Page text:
Sunday, October 11, 2009

ZiPS and Chones: The Rotation

In our final look at how players performed according to their pre-season projections, today we check out the revamped starters. The suits' eye seems pretty sharp with this collection, as only one guy fell noticeably below expectations.


Zach Duke (11-16, 4.06) ZiPS (7-11, 5.27) Chones (8-10, 4.66)
His finish to the season was bumpy; Duke, more than most starters, missed the D up the middle.

Ross Ohlendorf
(11-10, 3.92) ZiPS (4-9, 5.60) Chones (4-3, 4.08)
ZiPS had him getting beat up as a starter; Chones had him doing OK as a spot starter. His strong kick after the All-Star break makes the Xavier Nady deal look like a stroke of genius.

Daniel McCutchen (1-2, 4.21) ZiPS (6-11, 5.65) Chones (6-8, 4.80)
Projected as bottom of the rotation guy, the other McCutchen did a good job of getting deep and keeping the club in his games.


Paul Maholm (8-9, 4.44) ZiPS (9-11, 4.53) Chones (9-10, 4.32)
Hindered by a bad knee and worse mechanics, Maholm is another guy who is hurt by soft defense.

Charlie Morton (5-9, 4.55) ZiPS (6-9, 5.28) Chones (4-3, 3.84)
Dr. Jeckyl and Mr. Hyde, Morton showed promise as his innings piled up. He has the potential to be closer to his Chones' ERA rather than his ZiPS if he can avoid the killer inning.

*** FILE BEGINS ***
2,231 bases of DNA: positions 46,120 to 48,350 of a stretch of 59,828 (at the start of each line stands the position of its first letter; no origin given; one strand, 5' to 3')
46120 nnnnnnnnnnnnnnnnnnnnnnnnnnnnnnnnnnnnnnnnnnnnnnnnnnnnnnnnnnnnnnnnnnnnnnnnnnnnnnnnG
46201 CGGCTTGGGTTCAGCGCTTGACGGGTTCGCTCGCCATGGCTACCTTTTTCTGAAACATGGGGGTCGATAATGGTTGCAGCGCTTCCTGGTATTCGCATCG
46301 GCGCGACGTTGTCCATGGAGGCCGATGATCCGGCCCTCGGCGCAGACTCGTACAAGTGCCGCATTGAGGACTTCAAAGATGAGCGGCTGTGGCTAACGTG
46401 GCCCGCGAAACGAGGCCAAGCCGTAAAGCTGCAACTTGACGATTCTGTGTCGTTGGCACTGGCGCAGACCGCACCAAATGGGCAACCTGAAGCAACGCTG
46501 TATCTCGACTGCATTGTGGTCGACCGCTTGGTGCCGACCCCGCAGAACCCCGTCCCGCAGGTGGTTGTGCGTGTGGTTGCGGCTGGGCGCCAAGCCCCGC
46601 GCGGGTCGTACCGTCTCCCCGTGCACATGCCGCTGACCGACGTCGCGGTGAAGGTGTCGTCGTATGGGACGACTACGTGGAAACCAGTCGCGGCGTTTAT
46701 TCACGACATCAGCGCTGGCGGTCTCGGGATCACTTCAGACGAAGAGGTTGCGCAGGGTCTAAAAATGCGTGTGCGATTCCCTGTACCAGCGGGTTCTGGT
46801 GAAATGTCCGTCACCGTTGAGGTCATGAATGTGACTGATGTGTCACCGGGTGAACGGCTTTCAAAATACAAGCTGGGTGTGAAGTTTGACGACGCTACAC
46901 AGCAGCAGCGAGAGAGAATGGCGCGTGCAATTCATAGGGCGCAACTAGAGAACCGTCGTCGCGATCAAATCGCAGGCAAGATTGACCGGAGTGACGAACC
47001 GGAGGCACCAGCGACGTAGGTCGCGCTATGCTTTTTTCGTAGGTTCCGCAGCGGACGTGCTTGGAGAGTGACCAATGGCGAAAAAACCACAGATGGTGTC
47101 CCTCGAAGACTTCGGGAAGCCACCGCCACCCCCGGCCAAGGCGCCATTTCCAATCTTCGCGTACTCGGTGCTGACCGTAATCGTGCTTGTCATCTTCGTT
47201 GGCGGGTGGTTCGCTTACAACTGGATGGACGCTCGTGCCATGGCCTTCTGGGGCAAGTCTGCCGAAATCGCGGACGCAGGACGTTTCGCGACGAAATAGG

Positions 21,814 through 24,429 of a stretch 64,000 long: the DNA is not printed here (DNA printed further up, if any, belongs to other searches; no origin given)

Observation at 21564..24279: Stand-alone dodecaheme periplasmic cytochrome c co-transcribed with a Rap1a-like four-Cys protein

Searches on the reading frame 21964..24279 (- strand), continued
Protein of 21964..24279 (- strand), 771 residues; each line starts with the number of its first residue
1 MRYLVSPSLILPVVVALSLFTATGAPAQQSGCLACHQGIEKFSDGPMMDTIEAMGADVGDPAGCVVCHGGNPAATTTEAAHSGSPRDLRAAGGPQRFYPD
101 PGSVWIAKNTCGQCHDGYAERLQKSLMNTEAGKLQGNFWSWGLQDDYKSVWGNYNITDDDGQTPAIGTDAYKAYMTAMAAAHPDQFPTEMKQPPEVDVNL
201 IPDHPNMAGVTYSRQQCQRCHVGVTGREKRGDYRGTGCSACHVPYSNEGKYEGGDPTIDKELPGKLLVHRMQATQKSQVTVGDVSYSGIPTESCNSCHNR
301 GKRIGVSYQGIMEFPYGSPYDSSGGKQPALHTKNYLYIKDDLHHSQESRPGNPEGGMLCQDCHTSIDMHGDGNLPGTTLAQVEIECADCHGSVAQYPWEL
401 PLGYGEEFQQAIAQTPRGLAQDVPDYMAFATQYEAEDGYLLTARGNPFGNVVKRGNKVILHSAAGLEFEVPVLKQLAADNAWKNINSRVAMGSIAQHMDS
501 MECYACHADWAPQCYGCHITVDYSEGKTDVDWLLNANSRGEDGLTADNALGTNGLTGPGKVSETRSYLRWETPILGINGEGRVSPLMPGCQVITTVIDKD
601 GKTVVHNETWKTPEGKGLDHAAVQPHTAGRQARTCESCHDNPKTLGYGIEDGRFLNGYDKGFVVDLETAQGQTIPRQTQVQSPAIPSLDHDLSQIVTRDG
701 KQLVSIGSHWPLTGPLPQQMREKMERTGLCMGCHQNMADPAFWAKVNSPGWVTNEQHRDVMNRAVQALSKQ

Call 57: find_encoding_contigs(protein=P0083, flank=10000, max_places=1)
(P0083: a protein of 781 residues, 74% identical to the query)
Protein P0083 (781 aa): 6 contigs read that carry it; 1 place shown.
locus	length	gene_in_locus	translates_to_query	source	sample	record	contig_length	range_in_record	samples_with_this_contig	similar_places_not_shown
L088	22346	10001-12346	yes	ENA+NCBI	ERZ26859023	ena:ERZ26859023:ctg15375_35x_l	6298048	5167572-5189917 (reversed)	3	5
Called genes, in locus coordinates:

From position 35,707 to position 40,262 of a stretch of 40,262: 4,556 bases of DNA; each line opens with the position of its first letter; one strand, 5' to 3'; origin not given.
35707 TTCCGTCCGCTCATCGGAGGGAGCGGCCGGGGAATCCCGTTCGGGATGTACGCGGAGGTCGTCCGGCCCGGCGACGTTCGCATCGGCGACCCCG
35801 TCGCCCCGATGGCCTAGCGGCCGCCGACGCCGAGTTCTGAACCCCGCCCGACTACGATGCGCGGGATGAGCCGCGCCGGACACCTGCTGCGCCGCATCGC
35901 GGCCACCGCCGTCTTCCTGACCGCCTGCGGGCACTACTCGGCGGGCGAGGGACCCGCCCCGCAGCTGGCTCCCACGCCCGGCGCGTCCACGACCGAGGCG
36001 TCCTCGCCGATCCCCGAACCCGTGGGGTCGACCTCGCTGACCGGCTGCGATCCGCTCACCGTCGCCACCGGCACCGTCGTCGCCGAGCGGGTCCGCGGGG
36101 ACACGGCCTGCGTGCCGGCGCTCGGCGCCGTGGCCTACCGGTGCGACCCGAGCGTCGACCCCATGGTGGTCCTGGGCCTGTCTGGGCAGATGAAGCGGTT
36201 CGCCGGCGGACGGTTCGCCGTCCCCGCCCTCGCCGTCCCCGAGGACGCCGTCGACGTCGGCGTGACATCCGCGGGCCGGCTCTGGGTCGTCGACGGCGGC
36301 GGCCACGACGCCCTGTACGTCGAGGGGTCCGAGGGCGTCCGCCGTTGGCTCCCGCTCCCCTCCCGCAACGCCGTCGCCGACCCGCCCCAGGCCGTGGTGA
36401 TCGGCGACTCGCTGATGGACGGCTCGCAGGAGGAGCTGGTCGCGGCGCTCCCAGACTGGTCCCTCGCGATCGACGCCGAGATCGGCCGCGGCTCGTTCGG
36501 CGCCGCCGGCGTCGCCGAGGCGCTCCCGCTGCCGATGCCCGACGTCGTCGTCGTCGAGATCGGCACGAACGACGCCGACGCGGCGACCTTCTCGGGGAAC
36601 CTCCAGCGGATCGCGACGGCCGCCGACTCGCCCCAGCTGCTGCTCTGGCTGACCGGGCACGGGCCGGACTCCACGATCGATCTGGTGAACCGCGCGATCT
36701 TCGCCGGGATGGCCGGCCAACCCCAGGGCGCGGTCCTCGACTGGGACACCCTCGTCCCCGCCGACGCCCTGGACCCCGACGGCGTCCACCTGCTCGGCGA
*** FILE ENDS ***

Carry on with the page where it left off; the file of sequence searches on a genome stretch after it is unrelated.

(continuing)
Virgil Vasquez (2-5, 5.84) ZiPS (6-13, 5.81) Chones (7-10, 4.86)
He is what he is, which is a poor man's version of Jeff Karstens with less velocity.

Eric Hacker (0-0, 6.00) ZiPS (8-8, 4.81) Chones (6-6, 5.07)
Hacker was pitching as well as McCutchen at Indy until a late-season meltdown reduced his call-up time to a cup of coffee. Not likely to challenge for a spot on the MLB club, but worth stashing at Indy.


Kevin Hart (PIT 1-8, 6.92 COM 4-9, 5.44) ZiPS (5-8, 5.29) Chones (4-3, 3.93)
He's gonna be a project, but has the stuff to succeed if he ever learns to harness his pitches and throw strikes.

The Pirates pretty much got as much as could be expected from the staff this year, given its inexperience and the immobile middle infield. A couple of guys still have some upside, and putting innings under their belt is the doctor's order.

Duke and Maholm may be caught in the suits' drawing board scheme. The front office seem to emphasize OF defense more than IF leather, which fits in with their philosophy of power arm, fly-ball pitchers.

The biggest problem isn't ability, but rather that it's an incredibly shallow group, as shown after they shut down Ohlendorf. The only short-term possibility to challenge the starting five this year is Brad Lincoln, with Tim Alderson and maybe Donnie Veal on target for 2011 and Jeff Karstens as the fall-back. And Lincoln will almost assuredly start the year at Indy.

The bulk of the minor-league whiz kids are in A ball and still seasons away, and that's why we're mystified that the Pirates wouldn't at least look for an upper-end arm to help solidify an on-the-way, but not deep, rotation. Right now, they're one blown elbow or shoulder away from a nice young staff becoming a black hole.

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